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20 Dec 2004
“Passion can create drama out of pure stone,” said a relatively young Le Corbusier in “Towards a New Architecture” in 1923, and this desire to find the emotive, even the spiritual, qualities in architecture burned throughout his career. When I visited his hilltop cathedral at Ronchamp, I was so gobsmacked by the drama of the building that I wept in front of the altar. Afterwards, I realised that Corb’s emphasis on technology was not an end in itself, but a means to achieving the same drama in popular housing that he thought had previously only been achieved in cathedrals.
If an emotional rush is an index of great architecture then the seminary at Cardross strikes gold. To wander through the forest and happen upon this building that is in the horrific process of collapsing is to be confronted by a metonym for post-war architecture in Glasgow. It’s simultaneously ecstatic and dumbfounding: all of the ambition, experimentation and, ultimately, a client-side failure of nerve are there to behold. (Changes in attitudes at the Vatican may have precipitated the building’s closure as a seminary, but the Archdiocese of Scotland signally failed to maintain it thereafter.) Approach from the lower end of the building and an audacious cantilevered volume towers above you, thrusting its square chin out, and offering residents the perfect means of staring over the treetops at God. Surely Rem Koolhaas was aware of this great architectural moment when he designed his Bordeaux house. Climb through the hole in the seminary’s security fencing and you find yourself inside the main block, dominated by a large central hall. Perhaps it’s because of the building’s desolate state that it is immediately reminiscent of Ronchamp. Where Corb’s roof is raised slightly to allow in a chink of light round the entire perimeter, the seminary’s roof has partly collapsed, allowing light and rain to pour into the main volume. But beautifully preserved concrete staircases climb their way through the other end of the space, their exquisite shuttering betraying just how recently it was built.
Cardross has parallels with the story of the Citroen DS. One of the greatest cars of all time, it bankrupted its owner: the original hydraulic fluid, which swept passengers along on a ride of revolutionary quality, happened to be so corrosive that it literally ate the cars away from within. Not long after the model was eventually withdrawn from manufacture in 1973, Citroen resolved unofficially that the sooner all DSs were off the road, the better. But for me, the car’s innovations were much more meaningful than its weaknesses, even when the AA man was struggling to winch my car onto the breakdown truck. In 1991 I co-curated an exhibition about the DS at the Design Museum in London. Alongside the shining, beautifully preserved examples, we wanted to exhibit a wreck that had been sitting in a forest for years, with moss growing on its roof, and oxidisation creeping across its chrome brightwork. The Design Museum wasn’t having it; for them, design was about form (and consumption) and they weren’t prepared to accept that decay and over-use could enhance our appreciation of a design.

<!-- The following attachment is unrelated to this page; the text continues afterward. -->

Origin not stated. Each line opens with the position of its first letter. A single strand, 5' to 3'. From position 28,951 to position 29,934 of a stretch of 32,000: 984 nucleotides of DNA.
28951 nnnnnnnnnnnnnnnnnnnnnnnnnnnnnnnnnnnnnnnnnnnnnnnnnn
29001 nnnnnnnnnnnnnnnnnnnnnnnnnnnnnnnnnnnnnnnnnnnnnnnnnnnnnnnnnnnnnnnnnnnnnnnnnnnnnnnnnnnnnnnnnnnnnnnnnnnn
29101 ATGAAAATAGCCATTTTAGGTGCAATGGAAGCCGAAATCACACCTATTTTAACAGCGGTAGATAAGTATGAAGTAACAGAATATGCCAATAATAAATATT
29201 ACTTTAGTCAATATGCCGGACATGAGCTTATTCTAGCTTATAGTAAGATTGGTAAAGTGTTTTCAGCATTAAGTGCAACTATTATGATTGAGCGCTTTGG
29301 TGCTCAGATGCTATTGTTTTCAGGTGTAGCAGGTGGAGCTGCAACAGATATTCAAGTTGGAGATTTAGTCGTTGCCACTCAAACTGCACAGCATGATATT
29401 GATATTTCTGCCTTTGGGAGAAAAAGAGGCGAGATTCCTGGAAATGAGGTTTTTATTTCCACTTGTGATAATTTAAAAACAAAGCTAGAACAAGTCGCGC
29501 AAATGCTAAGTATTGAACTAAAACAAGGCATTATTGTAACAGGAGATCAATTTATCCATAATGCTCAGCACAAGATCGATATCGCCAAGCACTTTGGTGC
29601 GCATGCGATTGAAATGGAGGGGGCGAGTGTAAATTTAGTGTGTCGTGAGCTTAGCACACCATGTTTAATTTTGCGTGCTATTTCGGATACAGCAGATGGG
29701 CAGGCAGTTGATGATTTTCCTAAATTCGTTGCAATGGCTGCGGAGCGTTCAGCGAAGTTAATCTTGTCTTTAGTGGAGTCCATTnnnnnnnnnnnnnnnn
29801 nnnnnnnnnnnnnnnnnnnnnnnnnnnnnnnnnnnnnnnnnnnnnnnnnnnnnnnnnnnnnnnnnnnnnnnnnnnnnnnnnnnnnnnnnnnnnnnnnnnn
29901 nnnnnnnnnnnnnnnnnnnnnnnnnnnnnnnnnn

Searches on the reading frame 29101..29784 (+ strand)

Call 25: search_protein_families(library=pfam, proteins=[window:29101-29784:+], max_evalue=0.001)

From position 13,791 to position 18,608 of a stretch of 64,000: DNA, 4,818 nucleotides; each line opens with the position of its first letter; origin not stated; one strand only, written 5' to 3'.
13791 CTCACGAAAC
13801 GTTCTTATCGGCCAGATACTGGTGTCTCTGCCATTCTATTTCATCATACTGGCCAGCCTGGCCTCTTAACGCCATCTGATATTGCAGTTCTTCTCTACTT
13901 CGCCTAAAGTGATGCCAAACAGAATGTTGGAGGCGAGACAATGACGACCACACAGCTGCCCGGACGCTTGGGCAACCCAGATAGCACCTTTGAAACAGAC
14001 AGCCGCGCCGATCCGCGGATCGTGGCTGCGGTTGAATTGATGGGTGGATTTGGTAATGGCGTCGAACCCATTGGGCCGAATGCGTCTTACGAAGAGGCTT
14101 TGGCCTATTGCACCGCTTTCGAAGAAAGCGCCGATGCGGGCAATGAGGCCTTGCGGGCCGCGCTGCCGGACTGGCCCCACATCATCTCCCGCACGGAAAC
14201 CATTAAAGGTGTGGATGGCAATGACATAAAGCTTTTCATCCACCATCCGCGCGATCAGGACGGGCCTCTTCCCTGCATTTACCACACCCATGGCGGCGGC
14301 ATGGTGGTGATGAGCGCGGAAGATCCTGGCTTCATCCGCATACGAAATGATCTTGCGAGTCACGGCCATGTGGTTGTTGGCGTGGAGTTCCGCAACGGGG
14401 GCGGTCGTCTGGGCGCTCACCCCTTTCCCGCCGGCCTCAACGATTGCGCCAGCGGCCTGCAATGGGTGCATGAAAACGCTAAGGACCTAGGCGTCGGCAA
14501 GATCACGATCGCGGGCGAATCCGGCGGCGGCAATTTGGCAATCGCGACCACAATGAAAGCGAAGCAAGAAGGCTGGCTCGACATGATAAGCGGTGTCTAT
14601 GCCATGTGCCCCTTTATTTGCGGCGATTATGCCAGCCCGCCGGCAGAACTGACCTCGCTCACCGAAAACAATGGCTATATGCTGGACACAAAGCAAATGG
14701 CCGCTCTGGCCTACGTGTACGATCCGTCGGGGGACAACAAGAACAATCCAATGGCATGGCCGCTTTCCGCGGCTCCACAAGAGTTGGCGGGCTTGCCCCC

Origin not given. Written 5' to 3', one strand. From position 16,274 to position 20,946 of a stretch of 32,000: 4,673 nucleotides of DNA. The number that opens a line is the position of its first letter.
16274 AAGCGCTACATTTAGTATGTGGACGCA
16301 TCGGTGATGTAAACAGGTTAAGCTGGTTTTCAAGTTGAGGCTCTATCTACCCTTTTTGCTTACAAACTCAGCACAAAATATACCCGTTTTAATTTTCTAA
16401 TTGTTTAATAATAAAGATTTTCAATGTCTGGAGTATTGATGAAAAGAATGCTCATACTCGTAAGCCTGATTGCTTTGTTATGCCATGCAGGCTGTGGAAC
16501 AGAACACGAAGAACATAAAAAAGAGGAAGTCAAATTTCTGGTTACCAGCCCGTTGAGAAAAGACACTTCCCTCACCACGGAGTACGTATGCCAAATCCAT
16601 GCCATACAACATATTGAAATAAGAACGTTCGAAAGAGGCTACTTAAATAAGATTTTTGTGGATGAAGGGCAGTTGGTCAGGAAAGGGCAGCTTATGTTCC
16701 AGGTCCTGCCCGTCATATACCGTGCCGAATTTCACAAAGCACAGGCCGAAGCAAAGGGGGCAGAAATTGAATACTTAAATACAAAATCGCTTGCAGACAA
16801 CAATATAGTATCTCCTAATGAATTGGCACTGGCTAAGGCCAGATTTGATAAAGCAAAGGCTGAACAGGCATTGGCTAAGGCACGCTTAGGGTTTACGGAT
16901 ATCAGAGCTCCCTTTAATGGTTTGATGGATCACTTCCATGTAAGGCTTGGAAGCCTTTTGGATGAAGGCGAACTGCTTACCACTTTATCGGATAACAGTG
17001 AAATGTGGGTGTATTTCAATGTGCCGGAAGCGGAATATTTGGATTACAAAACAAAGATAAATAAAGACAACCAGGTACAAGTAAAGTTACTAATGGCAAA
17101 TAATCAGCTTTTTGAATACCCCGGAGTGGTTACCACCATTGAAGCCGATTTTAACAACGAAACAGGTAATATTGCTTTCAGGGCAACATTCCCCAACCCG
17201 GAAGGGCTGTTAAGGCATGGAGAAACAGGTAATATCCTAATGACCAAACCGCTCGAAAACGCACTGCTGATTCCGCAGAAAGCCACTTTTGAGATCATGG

But that’s exactly the way it is with the seminary, which was commissioned in 1958 (just three years after the DS was launched) and abandoned by its owners in 1980. Though I’m passionately in favour of its restoration, I find it stunning just as it is.
Ultimately, if the building was flawed, it seems to have been at the level of engineering and construction rather than design, with concrete pouring techniques that were just too ambitious for the West Coast climate. It is ironic then, that Isi Metzstein and Andy McMillan’s masterpiece joyfully flew in the face of one of Corb’s most enduring claims: “The engineer’s aesthetic and architecture are two things that march together and follow one from the other; the one being now at its full height, the other in an unhappy state of retrogression.”
Nick Barley is editor of The List
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